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Expression profiling of constitutive mast cells reveals a unique identity within the immune system


Mast cells are evolutionarily ancient sentinel cells. Like basophils, mast cells express the high-affinity receptor for immunoglobulin E (IgE) and have been linked to host defense and diverse immune-system-mediated diseases. To better characterize the function of these cells, we assessed the transcriptional profiles of mast cells isolated from peripheral connective tissues and basophils isolated from spleen and blood. We found that mast cells were transcriptionally distinct, clustering independently from all other profiled cells, and that mast cells demonstrated considerably greater heterogeneity across tissues than previously appreciated. We observed minimal homology between mast cells and basophils, which shared more overlap with other circulating granulocytes than with mast cells. The derivation of mast-cell and basophil transcriptional signatures underscores their differential capacities to detect environmental signals and influence the inflammatory milieu.

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Figure 1: Identification of mast cells as distinct from other assayed cell populations.
Figure 2: Characterization of mast cells as transcriptionally distinct from basophils.
Figure 3: Derivation of the mast-cell transcriptional signature.
Figure 4: Distinct and shared transcriptional expression patterns of basophils and mast cells.
Figure 5: Enrichment for expression of the mouse mast-cell signature in human mast cells.
Figure 6: Tissue-specific mast-cell gene expression.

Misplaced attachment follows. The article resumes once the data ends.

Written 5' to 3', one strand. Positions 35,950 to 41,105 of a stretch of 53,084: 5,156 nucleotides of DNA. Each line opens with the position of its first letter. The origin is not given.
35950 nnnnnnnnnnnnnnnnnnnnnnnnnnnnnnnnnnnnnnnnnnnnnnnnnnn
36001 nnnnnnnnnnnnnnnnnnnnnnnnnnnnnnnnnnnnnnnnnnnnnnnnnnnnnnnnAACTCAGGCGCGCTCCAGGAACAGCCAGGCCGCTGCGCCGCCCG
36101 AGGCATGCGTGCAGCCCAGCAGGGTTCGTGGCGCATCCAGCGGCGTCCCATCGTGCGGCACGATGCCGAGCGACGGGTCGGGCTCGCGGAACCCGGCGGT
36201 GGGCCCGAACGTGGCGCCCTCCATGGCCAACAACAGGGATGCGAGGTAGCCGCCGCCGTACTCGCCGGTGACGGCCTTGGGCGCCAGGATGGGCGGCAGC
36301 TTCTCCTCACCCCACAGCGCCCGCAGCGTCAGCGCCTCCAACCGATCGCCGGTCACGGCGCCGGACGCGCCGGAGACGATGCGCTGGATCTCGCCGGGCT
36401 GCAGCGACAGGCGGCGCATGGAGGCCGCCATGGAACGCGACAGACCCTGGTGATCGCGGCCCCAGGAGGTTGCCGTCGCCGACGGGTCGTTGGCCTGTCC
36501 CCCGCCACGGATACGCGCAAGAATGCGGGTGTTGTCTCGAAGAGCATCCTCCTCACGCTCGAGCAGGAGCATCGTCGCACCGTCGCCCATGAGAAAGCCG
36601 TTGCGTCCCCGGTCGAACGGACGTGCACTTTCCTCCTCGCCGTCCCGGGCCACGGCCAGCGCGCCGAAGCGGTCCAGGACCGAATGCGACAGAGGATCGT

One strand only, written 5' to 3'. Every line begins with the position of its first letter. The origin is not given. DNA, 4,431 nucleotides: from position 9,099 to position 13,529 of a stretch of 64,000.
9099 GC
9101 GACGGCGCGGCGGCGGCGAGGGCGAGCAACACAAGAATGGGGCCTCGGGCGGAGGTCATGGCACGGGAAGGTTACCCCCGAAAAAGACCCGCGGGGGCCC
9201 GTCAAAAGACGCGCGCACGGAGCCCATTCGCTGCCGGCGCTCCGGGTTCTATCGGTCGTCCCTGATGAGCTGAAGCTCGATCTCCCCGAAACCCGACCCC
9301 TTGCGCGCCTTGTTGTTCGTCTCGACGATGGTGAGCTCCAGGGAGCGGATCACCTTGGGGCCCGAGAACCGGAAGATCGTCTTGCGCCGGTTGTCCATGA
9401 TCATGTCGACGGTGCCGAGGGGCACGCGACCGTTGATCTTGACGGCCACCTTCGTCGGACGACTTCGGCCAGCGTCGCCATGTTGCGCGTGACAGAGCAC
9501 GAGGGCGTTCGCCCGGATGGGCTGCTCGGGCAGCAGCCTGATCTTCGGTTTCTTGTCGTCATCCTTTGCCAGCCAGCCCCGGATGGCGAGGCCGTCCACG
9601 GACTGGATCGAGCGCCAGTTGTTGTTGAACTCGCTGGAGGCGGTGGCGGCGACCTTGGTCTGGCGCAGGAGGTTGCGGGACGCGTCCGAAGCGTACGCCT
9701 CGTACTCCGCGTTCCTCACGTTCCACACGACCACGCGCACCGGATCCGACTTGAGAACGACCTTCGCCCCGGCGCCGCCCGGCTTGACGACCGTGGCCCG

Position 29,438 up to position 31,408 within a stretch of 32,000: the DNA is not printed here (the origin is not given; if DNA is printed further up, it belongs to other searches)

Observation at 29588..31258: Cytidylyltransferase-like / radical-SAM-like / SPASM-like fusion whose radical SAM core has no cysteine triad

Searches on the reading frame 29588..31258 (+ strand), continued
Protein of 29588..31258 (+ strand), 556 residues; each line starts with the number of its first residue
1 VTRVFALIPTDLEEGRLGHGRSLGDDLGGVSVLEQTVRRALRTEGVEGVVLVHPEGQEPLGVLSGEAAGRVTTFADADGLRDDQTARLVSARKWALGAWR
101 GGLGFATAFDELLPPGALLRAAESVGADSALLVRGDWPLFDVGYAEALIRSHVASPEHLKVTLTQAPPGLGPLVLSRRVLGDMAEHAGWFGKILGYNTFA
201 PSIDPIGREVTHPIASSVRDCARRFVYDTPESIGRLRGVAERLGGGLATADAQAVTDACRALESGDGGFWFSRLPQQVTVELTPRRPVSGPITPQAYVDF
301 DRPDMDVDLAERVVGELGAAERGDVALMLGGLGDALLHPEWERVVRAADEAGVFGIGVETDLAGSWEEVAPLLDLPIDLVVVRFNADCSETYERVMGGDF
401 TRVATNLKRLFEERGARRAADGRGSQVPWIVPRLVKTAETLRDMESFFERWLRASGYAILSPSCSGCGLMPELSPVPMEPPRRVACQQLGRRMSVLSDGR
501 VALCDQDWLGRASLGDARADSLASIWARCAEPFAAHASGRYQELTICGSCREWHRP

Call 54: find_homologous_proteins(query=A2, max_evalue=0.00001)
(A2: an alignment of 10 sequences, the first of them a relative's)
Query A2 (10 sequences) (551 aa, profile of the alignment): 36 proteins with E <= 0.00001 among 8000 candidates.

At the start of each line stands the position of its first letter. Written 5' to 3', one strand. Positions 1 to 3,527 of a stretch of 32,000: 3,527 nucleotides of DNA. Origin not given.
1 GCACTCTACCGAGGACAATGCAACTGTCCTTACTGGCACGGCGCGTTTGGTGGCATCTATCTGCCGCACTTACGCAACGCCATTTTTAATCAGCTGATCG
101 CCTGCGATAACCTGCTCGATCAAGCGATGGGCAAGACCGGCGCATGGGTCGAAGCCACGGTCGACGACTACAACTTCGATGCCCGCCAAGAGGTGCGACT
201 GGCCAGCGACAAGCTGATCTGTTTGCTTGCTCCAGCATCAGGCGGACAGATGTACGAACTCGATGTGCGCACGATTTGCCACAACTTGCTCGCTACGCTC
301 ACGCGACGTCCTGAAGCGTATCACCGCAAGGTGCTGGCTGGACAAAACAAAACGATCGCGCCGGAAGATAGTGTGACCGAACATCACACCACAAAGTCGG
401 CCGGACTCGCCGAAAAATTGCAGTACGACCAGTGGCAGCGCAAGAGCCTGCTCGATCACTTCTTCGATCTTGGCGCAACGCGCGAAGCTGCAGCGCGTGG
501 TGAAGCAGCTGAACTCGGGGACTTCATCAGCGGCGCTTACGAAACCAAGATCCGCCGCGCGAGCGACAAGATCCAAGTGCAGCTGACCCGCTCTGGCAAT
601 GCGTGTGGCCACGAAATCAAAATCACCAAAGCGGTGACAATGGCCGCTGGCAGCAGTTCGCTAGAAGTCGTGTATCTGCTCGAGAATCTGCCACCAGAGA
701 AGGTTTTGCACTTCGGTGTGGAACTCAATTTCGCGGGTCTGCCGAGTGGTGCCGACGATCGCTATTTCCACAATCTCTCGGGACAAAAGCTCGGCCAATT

Figure 7: Transcriptional analysis indicates peritoneal-mast-cell turnover.

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We thank the other members of the ImmGen Consortium, especially C. Benoist and T. Shay, for discussions; the core ImmGen team, especially A. Rhodes and K. Rothamel, for technical assistance; and A. Chicoine for assistance with the isolation of cells. Supported by the US National Institutes of Health (R24AI072073 to the ImmGen Consortium; R01 HL120952 and U19AI095219 to N.A.B.; AI095219 to N.A.B.; and T32 AI007306 to D.F.D.) and the Steven and Judy Kaye Young Innovators Award (N.A.B.).

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D.F.D. wrote the manuscript, conceived of and conducted experiments, and analyzed the data; N.A.B. and K.F.A. wrote the manuscript and supervised the experimental design; and The ImmGen Project Consortium contributed to data collection and assisted in experimental design.

Corresponding authors

Correspondence to Nora A Barrett or K Frank Austen.

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The authors declare no competing financial interests.

Integrated supplementary information

Supplementary Figure 1 Tissue localization of constitutive mast cells.

Chloroacetate esterase reactivity in (clockwise from top left) skin, tongue, trachea and esophagus showing localization of constitutive mast cells in each tissue compartment. Scale bars, 100 μm.

Supplementary Figure 2 Gating strategies for the isolation of mast cells and basophils from peripheral tissue.